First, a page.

With her flair for the dramatic, Patricia Ruth Fisher-Smith Welsh talked about life at Hoyle Court, in Yorkshire, England— “like Downton Abbey, but smaller”— where she was born in 1929 to a well-to-do manufacturing family. She reminisced about “a time, place, and way of life that we will never see again,” describing the many rooms, many gardens, servants, even a zoo. Her first memory from babyhood was looking out from her buggy at beautiful Virginia Creeper growing up one of the garden walls. She attributes her lifelong pursuit of greenery and nature to this experience.


Online Only
Resort Response Online
developers comment on feedback from outreach activities

The Facts about our Proposed Plan for the Del Mar Resort
By Brad Termini, CEO, Zephyr
As we continue our plans to develop the parcel overlooking North Beach in Del Mar at Camino Del Mar and Border Avenue, we have heard from many of our neighbors, personally and at our public meetings, with their questions and concerns. We want to make the process as efficient as possible, so I wanted to address directly and provide some clarifications:

“The developer has eliminated restaurants for the public from the plan.”
Four restaurants open to the public are proposed in our plan:  

  • Fine dining (with ocean views toward the south and west)
  • Casual dining (also with expansive views)
  • Poolside restaurant and bar
  • Café (coffee and casual)

“There are no amenities available to the public.”
As most know, this is the first time in 100 years that the public will have access to this amazing piece of property and we are planning for significant public amenities, including trail and blufftop outlooks, view sites and sitting areas. New public restrooms would replace the “porta-potties” at North Beach.
“Developers have designed architecture that is cheap-looking and not in character with the area.”  

We are at the beginning stages of the design process. Current renderings are not indicative of an architectural style, and we continue to listen to feedback and suggestions.

Robert Glazier and Gensler’s design will be high quality, timeless and lasting, a true asset to the surrounding communities of Del Mar and Solana Beach. Robert has specialized in world-class destinations for 30 years and has achieved national and international recognition for his unique response to both local architectural traditions and natural site features. Gensler is one of the largest architecture firms in the world and has an unparalleled scope of experience.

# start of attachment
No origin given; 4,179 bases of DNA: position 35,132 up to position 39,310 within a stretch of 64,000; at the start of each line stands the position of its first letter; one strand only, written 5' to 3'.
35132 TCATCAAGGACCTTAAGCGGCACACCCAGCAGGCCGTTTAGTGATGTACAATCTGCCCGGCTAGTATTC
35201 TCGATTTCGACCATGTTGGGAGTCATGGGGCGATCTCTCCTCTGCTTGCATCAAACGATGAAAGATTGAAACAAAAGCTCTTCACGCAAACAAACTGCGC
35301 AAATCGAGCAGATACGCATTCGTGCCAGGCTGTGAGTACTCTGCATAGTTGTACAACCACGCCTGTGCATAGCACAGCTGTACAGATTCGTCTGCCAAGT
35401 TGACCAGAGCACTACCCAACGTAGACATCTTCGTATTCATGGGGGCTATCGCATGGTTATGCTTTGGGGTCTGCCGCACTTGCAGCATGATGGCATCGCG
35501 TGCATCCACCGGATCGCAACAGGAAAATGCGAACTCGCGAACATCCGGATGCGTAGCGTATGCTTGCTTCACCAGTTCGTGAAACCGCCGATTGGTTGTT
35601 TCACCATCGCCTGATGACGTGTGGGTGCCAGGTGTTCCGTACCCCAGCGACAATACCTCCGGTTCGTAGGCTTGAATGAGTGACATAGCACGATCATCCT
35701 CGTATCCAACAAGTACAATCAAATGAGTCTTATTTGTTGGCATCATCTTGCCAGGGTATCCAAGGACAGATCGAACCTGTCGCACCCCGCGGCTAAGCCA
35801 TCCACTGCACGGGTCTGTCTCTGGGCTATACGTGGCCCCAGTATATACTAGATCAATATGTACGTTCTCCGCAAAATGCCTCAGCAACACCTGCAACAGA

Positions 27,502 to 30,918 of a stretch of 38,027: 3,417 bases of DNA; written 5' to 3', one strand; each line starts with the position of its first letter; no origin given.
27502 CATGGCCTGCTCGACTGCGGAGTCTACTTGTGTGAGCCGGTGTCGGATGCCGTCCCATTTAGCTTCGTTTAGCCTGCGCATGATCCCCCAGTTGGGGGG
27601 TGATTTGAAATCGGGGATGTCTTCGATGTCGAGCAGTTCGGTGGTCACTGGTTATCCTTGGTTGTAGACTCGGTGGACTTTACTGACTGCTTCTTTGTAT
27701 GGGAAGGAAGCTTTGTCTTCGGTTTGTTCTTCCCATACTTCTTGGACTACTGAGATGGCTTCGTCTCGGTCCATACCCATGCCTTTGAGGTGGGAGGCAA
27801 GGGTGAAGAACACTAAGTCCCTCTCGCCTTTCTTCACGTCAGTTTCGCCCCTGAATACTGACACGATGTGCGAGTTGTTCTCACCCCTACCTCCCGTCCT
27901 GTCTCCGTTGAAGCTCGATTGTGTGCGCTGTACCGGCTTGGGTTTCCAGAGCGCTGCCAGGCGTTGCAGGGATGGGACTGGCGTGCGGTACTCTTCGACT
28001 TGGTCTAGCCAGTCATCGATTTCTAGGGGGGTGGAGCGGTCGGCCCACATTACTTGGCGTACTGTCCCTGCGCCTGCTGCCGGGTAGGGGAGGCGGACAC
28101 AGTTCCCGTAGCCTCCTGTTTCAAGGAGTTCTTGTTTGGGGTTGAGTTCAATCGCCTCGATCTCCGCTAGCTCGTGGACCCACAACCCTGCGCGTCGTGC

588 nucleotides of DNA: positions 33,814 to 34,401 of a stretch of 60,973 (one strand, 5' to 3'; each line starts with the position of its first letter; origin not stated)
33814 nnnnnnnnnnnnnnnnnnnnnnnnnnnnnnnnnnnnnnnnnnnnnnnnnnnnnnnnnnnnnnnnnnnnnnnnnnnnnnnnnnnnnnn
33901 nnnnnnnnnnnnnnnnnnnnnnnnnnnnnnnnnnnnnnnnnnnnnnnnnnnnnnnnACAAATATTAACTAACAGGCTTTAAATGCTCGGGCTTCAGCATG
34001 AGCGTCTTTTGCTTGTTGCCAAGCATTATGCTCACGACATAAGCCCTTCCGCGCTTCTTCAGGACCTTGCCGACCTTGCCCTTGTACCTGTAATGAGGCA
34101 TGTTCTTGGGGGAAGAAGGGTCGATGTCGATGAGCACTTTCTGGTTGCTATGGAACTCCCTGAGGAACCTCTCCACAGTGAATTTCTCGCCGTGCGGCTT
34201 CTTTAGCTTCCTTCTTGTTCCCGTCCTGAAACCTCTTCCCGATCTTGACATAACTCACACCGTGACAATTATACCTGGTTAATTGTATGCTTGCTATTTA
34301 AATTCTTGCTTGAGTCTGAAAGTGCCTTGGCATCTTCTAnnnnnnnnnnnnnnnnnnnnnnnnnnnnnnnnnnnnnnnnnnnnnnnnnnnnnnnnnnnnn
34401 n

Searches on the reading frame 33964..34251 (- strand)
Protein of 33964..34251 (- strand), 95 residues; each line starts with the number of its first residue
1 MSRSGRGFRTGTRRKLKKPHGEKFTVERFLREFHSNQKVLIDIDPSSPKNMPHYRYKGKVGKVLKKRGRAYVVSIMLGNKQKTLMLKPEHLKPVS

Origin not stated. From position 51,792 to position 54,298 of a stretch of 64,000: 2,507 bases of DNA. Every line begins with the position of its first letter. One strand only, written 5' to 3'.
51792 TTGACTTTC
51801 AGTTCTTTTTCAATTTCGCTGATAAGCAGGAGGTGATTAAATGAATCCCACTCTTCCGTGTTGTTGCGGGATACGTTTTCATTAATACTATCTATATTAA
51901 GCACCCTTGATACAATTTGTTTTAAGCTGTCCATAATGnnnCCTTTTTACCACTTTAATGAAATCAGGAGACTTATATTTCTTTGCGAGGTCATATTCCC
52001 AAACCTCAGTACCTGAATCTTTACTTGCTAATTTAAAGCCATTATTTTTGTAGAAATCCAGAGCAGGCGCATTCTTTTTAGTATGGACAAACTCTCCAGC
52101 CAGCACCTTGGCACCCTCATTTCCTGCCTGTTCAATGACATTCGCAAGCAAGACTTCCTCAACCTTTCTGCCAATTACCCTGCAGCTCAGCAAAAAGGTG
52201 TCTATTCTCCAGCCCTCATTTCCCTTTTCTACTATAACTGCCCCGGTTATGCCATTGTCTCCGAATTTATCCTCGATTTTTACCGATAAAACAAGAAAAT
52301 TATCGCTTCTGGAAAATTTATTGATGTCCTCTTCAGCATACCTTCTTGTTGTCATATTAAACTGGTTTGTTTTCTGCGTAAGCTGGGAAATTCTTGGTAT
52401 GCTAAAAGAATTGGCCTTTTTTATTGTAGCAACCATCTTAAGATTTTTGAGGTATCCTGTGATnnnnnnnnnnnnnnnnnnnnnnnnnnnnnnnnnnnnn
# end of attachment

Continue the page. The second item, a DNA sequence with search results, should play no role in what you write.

November Print Issue
Remembering Lorraine

A founding member of DMCC, Lorraine Rouse died on September 28, 2017 in Princeton, NJ where she had moved when her two daughters became professors at Princeton University.

The Rouses lived in the City of Del Mar in the 1960s and ‘70s on upper 15th Street. Carl Rouse, her husband, predeceased her by several years. He held a Ph.D. in astrophysics from CalTech. Lorraine had three master’s degrees. Their three children, Carolyn Rouse, Cici Rouse, and Forest Rouse, all have Ph.Ds.

Public Meeting on
Community Choice Energy

The Sustainability Advisory Board (SAB) invites you to attend an informational session to learn about Community Choice Energy (CCE). The event will take place from 6:30-8:00 p.m. on Tuesday, November 7, 2017, at the Powerhouse Community Center (1658 Coast Blvd., Del Mar, CA 92014). SAB will moderate a program that will include two guest speakers: Erika Morgan, Executive Director of the San Diego Energy District and Sachu Constantine, Managing Director - Regulatory with Vote Solar. Their talks will be followed by a question & answer panel discussion. Light refreshments will be provided. All are welcome to attend to learn what CCE is, and what it could mean for Del Mar. For more information call 858-755-9313 or cbrown@delmar.ca.us.

Search our website



website by virginia lawrence
© 2007-2017 Del Mar Community Alliance, Inc.  All rights reserved.












Tru Cou S